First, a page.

The Media 4 was Q Acoustics' first foray into the brave new world of soundbars, and a successful one at that. But this hasn't stopped the company from cutting the price of the bar from £400 to £330, giving you an extra reason to take the plunge.
The Q Acoustics Media 4, or ‘QM4’ as it’s referred to in the company’s literature, should be a good fit for 40in TVs and larger – it looks reasonably compact from the front, but the trapezoidal cabinet actually extends back around 14cm.
Using this shape allows enough room for a large elliptical subwoofer to sit in the back of the cabinet. A couple of 6.5cm BMR drivers (Balanced Mode Radiators) are the final pieces in this 2.1 soundbar.
The relatively simple, unfussy design is mirrored in the features and functionality on offer. Some may be disappointed by the lack of HDMI inputs – this means you have to connect all your kit into the TV, and then run a digital optical cable (supplied in the box) from the back of the set into the QM4 soundbar.
On the plus side, you do get aptX Bluetooth support and the convenience of near-field communication (NFC) pairing, which works with compatible smartphones and tablets.
There’s also a pair of analogue RCA inputs and a single 3.5mm socket should you want to connect any extra sources.
Elsewhere, a wall-mounting bracket is included in the box and there's a small, plastic remote, which handles very basic controls.
Unlike many rivals around this kind of money, the Q Acoustics Media 4 doesn’t have any optional sound modes or pseudo-surround options with which to experiment, but in all honesty, this isn’t a bad thing really.
In fact, the simplicity works in this soundbar’s favour, as the Media 4 just gets on with delivering excellent sound quality.
It’s a huge step up from conventional flatscreen sound, bringing the full-bodied, nicely rounded character we’ve come to expect from the company’s stereo speakers into a soundbar setting.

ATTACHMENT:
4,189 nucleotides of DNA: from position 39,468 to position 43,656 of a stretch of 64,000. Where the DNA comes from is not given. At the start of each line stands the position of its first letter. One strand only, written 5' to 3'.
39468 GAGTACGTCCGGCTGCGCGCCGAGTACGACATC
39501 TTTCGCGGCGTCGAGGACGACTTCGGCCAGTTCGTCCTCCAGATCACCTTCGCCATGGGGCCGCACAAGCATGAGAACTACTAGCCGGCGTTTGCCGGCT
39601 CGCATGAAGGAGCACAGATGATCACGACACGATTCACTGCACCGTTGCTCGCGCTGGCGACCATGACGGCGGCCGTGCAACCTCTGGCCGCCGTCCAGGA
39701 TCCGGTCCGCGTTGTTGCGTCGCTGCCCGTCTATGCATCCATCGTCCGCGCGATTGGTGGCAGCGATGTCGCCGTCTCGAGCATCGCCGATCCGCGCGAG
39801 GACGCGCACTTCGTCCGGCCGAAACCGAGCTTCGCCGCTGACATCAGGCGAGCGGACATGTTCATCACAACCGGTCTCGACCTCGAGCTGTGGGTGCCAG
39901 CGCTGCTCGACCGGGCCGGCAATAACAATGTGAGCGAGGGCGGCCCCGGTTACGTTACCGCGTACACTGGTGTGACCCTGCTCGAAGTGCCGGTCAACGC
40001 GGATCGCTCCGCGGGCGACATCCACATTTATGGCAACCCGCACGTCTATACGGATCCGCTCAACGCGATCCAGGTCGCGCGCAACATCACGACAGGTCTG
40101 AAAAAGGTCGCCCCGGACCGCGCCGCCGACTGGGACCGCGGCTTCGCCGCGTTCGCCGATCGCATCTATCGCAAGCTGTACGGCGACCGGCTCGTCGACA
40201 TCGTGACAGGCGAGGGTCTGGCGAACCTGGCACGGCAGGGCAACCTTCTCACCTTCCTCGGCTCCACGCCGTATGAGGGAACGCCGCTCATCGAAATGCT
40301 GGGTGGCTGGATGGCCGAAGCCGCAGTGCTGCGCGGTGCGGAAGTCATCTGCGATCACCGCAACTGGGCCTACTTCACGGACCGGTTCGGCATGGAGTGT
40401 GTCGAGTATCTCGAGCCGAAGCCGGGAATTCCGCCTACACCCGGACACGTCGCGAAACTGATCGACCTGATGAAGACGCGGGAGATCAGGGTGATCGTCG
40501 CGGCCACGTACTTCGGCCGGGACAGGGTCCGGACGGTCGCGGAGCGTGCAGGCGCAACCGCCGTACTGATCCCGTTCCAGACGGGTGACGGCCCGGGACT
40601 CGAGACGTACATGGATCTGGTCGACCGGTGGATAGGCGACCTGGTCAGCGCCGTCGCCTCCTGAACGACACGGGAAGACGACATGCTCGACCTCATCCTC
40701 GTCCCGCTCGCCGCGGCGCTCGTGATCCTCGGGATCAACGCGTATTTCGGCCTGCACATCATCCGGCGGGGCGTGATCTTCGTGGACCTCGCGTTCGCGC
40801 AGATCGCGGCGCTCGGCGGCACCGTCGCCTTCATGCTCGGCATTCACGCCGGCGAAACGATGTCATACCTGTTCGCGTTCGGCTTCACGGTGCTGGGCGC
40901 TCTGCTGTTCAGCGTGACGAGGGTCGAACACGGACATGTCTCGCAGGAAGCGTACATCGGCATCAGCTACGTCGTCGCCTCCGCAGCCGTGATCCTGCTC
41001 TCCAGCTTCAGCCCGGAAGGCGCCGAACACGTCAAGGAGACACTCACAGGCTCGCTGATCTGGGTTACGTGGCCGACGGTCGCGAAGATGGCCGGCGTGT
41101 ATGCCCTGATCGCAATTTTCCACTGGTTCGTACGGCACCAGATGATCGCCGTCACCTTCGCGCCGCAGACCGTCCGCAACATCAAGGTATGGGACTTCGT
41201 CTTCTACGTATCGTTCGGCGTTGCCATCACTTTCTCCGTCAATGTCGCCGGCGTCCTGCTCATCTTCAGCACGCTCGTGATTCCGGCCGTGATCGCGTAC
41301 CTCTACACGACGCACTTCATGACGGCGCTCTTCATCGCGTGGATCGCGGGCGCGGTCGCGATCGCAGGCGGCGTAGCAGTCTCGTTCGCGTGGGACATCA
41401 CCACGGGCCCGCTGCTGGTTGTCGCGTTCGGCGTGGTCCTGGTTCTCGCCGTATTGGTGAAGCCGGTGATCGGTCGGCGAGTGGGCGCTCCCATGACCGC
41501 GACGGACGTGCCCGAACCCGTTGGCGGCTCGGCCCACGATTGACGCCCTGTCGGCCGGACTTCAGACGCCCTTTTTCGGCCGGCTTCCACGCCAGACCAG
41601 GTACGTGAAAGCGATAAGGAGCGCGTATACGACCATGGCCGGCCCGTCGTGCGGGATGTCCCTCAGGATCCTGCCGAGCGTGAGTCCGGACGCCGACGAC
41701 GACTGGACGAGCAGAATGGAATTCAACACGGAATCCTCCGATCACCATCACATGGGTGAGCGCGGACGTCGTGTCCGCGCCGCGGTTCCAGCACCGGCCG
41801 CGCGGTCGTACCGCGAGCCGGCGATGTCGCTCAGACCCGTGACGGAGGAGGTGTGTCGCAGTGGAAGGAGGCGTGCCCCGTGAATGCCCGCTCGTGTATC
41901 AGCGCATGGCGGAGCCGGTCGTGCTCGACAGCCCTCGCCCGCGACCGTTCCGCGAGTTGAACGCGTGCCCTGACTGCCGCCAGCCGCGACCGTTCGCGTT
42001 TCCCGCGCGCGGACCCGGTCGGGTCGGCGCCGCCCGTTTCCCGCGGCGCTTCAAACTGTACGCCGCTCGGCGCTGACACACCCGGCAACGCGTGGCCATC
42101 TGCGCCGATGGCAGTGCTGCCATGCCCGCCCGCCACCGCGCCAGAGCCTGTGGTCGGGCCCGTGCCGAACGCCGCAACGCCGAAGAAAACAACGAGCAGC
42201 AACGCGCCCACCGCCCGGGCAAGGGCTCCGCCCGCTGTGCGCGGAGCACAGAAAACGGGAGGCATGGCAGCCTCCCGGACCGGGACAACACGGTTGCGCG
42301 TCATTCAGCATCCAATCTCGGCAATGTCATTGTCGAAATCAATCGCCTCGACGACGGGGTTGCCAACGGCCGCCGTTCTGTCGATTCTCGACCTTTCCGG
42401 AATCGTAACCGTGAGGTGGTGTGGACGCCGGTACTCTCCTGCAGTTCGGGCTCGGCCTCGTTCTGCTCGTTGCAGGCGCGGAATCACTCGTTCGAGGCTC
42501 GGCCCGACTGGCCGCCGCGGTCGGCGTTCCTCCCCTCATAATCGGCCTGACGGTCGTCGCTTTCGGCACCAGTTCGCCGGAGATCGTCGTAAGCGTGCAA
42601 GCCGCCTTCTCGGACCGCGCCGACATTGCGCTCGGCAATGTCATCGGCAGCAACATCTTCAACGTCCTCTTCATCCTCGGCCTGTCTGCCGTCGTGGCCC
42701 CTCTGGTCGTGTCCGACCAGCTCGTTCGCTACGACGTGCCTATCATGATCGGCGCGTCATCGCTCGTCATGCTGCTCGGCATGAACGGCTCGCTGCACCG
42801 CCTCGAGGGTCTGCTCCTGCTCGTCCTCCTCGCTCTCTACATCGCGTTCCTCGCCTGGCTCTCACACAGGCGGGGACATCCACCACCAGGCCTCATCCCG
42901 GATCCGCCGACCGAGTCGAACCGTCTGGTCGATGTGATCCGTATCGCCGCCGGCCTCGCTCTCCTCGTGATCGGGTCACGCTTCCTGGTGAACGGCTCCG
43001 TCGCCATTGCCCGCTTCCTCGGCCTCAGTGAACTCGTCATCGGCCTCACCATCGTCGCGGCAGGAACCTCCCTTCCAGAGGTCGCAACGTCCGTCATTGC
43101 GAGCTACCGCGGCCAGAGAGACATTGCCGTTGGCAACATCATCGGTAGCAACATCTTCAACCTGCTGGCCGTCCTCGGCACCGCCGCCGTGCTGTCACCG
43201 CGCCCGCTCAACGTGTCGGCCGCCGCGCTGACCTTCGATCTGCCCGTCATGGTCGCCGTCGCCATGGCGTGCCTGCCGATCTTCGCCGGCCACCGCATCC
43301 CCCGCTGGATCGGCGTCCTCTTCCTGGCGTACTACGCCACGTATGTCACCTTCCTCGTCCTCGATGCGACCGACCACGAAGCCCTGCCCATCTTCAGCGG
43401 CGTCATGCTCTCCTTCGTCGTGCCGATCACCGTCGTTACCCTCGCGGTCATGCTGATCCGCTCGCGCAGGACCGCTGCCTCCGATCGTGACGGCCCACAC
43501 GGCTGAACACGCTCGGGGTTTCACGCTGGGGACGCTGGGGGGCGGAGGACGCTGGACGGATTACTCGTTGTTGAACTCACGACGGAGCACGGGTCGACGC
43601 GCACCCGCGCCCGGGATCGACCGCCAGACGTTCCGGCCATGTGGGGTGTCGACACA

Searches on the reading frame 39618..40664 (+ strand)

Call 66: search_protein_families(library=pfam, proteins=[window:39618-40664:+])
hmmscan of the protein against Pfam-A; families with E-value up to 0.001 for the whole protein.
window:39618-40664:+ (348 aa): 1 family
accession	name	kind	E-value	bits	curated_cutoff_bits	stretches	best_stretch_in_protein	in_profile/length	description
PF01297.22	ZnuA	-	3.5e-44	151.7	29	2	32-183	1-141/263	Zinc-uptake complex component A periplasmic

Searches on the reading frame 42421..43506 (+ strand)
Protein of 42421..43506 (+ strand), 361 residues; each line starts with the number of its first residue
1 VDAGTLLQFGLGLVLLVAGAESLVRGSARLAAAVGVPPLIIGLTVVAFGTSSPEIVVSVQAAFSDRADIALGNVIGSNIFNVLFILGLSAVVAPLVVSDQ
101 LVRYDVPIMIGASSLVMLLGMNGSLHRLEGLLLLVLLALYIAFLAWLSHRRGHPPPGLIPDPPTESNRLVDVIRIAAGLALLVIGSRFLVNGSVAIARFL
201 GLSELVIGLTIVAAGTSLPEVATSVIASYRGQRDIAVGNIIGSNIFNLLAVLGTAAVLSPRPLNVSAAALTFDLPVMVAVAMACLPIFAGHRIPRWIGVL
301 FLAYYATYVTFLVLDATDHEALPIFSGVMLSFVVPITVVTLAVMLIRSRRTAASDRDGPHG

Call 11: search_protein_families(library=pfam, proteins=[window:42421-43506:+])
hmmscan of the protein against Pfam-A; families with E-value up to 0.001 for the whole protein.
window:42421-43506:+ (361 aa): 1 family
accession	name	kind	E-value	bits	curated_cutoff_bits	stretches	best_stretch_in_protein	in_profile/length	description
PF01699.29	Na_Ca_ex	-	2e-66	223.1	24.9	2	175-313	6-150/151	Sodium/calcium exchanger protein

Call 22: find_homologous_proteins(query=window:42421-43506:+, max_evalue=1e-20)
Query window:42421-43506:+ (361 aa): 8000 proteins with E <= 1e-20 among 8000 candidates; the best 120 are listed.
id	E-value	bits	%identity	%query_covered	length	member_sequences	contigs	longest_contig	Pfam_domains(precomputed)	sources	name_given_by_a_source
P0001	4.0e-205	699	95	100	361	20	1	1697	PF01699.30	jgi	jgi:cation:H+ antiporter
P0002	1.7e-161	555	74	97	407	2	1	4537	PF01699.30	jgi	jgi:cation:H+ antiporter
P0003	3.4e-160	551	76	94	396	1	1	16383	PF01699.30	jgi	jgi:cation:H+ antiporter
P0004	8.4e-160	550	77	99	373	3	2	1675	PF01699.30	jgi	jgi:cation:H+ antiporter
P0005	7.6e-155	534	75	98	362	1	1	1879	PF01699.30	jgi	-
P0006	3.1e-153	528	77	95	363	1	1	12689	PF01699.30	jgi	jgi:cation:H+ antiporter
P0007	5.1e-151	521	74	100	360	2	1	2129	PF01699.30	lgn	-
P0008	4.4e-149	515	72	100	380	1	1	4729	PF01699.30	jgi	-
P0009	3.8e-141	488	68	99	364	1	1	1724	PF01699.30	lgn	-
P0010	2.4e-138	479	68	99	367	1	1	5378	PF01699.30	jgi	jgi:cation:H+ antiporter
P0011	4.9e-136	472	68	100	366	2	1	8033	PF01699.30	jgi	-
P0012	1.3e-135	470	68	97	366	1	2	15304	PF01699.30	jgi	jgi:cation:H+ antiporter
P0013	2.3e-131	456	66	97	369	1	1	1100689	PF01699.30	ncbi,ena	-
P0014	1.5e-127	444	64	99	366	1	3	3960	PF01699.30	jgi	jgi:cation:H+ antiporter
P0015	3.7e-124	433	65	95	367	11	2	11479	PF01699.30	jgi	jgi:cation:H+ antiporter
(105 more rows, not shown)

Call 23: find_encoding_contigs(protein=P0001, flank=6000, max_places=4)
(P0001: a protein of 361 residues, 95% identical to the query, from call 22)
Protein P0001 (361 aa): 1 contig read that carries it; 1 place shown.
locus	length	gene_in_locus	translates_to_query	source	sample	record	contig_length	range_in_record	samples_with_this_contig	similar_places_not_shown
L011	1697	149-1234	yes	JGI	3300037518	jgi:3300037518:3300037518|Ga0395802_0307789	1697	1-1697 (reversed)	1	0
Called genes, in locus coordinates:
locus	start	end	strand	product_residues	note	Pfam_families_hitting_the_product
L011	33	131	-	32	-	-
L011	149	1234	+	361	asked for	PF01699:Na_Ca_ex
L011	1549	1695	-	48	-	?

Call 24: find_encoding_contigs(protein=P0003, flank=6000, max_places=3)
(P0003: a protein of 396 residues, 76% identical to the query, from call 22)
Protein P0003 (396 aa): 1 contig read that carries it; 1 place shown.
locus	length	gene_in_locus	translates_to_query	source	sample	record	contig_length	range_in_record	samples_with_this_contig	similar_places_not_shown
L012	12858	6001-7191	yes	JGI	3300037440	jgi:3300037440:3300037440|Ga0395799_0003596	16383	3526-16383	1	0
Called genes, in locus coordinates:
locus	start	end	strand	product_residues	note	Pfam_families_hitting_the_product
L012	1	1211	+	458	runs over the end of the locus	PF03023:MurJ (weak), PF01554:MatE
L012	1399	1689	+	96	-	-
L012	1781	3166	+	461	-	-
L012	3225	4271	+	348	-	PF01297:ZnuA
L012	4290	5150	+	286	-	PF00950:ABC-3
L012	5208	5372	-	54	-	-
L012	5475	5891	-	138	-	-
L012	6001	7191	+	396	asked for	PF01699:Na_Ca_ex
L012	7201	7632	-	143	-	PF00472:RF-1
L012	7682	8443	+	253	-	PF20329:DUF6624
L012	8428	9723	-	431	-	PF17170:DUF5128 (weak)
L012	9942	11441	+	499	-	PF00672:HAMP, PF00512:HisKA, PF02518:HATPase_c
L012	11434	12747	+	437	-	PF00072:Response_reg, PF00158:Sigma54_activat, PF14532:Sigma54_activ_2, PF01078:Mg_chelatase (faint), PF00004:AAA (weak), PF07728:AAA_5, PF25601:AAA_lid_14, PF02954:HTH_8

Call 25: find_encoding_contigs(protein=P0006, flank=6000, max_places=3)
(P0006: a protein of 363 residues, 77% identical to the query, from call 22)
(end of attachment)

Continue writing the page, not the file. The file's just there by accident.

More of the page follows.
Play the last couple of chapters of G.I. Joe: Retaliation and, as our heroes gatecrash Cobra Command’s world summit and Roadblock blasts his way through the enemy tanks, the internal subwoofer gets to work.
It reinforces explosions and heavy gunfire with real weight and delivers the action with great gusto.
Compared with a rival product, such as the Yamaha YSP-1400 for example, you get less of a sense of sound-effects panning around you, but the Q Acoustics does a better job of delivering solidity and authority.
It manages to convey a real sense of excitement and drama.
And, even in the midst of all that on-screen action, the Media 4 keeps its composure.
Highs don’t sound bright or aggressive and dialogue doesn’t struggle, but instead manages to come across clearly, and when we play Eminem’s Without Me over Bluetooth the Media 4 shows a tuneful side to its character, too.
There’s a decent level of detail in the track and the soundbar’s powerful and agile bass keeps the music bouncing along.
Turn up the volume and the soundbar doesn’t flinch at the challenge, and at low levels there’s no shortage of detail or dynamics
Q Acoustics is in a rich vein of form at the moment – and the Media 4 is just another excellent option in an already enviable product range.
It’s sensibly priced and sounds fantastic, so we would happily part with our hard-earned cash. It’s a great unit for the price.